As for going down the PC route – it ain’t at all what its cracked up to be. Did try do just that a year ago and it only took a month for me to get fed up of the constant compatibility issues and the requirement to mess around with drivers and settings to overcome launch issues and glitches. For example I actually ended up getting a refund for the Telltale Batman game and buying it on Xbox instead as it was just a total mess. I fix computers for a living – I don’t want to have to come home and do the same thing when I just want some ‘play’ time! I just want to turn the box on and play – end of.

  3. Think you must have had your grumpy hat on when you wrote that review Neil. Difference between some of the games, Shadow of War / Rise of the Tomb Raider for example is night and day and I hope that many more will follow the same path of offering greatly enhanced versions of games for it in the future..

    The One X (and the PS4 Pro) were never meant (or marketed as such) to get their own exclusives – just to offer dedicated gamers who are prepared to invest a bit more the opportunity to play the very best (console) version of games. I would agree that the Xbox ecosystem in general needs some more exclusives but not the One X itself. Doing that would fragment the Xbox fanbase and that’s the last thing we need given the lead the PS4 has already. Do agree with you about the internal drive though – ‘The most powerful console in the world’ should definitely have had a 4TB drive in it.

    As for loading times it does vary from game to game but as far as I’m aware pretty much every game loads faster, often as much as 50% or more. Specific examples: The Witcher 3 loads over 1 whole minute faster which is more than a 50% reduction – GTA 5’s loading time is halved. Personally I think they are speed-ups worthy of praise and to dismiss them as “neither here nor there” seems a little disingenuous.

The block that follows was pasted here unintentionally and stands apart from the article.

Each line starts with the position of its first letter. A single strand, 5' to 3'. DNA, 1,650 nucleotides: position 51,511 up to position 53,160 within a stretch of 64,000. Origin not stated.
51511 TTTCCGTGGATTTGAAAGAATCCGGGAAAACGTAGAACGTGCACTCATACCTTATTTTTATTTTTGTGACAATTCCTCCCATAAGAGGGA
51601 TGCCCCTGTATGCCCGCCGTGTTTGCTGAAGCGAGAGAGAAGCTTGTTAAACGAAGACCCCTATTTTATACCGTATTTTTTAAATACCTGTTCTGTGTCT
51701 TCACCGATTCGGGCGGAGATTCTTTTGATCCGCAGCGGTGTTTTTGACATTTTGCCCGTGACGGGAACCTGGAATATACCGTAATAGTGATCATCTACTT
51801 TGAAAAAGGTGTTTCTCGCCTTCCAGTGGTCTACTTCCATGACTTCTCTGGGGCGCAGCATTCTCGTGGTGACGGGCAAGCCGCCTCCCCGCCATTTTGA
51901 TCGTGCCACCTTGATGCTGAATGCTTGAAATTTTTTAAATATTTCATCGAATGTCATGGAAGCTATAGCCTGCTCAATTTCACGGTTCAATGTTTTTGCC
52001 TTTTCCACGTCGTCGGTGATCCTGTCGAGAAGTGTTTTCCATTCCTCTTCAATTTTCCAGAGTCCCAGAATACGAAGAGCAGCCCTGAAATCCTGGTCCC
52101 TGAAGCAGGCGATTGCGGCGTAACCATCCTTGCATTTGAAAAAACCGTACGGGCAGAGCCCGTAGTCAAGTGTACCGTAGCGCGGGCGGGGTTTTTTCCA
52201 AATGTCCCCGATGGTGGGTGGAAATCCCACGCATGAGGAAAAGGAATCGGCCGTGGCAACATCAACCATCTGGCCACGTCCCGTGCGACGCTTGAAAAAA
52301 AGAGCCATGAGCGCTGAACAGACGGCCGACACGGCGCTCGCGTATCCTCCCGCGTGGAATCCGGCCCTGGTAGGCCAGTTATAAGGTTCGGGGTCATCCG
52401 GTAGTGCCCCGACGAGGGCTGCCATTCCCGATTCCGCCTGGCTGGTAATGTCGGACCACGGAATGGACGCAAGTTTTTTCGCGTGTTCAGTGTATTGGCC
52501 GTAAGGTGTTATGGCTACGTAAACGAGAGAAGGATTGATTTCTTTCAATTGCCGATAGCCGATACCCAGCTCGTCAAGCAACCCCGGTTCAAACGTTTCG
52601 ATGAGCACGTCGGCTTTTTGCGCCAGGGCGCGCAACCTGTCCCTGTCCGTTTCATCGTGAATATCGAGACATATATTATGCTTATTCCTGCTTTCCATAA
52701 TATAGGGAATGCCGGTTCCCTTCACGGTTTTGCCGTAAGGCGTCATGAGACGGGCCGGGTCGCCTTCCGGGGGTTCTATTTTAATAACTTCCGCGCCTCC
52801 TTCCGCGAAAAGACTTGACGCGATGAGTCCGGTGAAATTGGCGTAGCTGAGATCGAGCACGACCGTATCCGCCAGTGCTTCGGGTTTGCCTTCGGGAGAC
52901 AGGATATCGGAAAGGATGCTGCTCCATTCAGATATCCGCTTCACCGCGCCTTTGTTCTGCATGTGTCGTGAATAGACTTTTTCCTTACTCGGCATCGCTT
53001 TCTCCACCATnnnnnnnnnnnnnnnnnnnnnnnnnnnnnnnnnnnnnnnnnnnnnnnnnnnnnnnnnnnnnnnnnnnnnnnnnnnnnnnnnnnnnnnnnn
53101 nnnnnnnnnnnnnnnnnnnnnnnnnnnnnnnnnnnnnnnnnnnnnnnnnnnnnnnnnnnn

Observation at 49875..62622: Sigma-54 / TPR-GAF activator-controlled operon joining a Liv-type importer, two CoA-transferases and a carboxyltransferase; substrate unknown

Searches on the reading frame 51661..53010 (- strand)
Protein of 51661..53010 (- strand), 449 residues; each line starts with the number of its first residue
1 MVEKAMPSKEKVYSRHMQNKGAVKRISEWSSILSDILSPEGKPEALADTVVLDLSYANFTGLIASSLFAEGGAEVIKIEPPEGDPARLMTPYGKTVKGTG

Personally I do think it offers features that would make a PS4 Pro owner jealous (I own both). The fact that this little box is smaller than a PS4 Pro yet much more powerful, incorporates the PSU internally and yet still runs as quietly as a mouse even when churning out full fat 4K HDR gaming is another thing to celebrate. Compare that to the PS4 Pro running Uncharted 4 for instance and the thing sounds like a hair dryer!

    I bought my first ever 4K UHD Blu-Ray at the weekend (Blade Runner) and was able to pop this into my One X and watch the movie like I’ve never watched it before – it looked spectacular. Try doing that on a Pro… oh wait you can’t because it doesn’t have a 4K blu-ray drive. You can argue that movies can be streamed but if you want the true 4K experience without massive compression then disc is the only way to get that and with the One X that option is available to you.

    I only really have one criticism and that is the HDMI input/pass thru is only 1080P which is inexplicable – means I can’t have my Sky Q box pass through it and take advantage of the OneGuide and free up an HDMI port. Other than that I think it was worth every penny and if I was a PS4 owner I’d be seriously envious right now!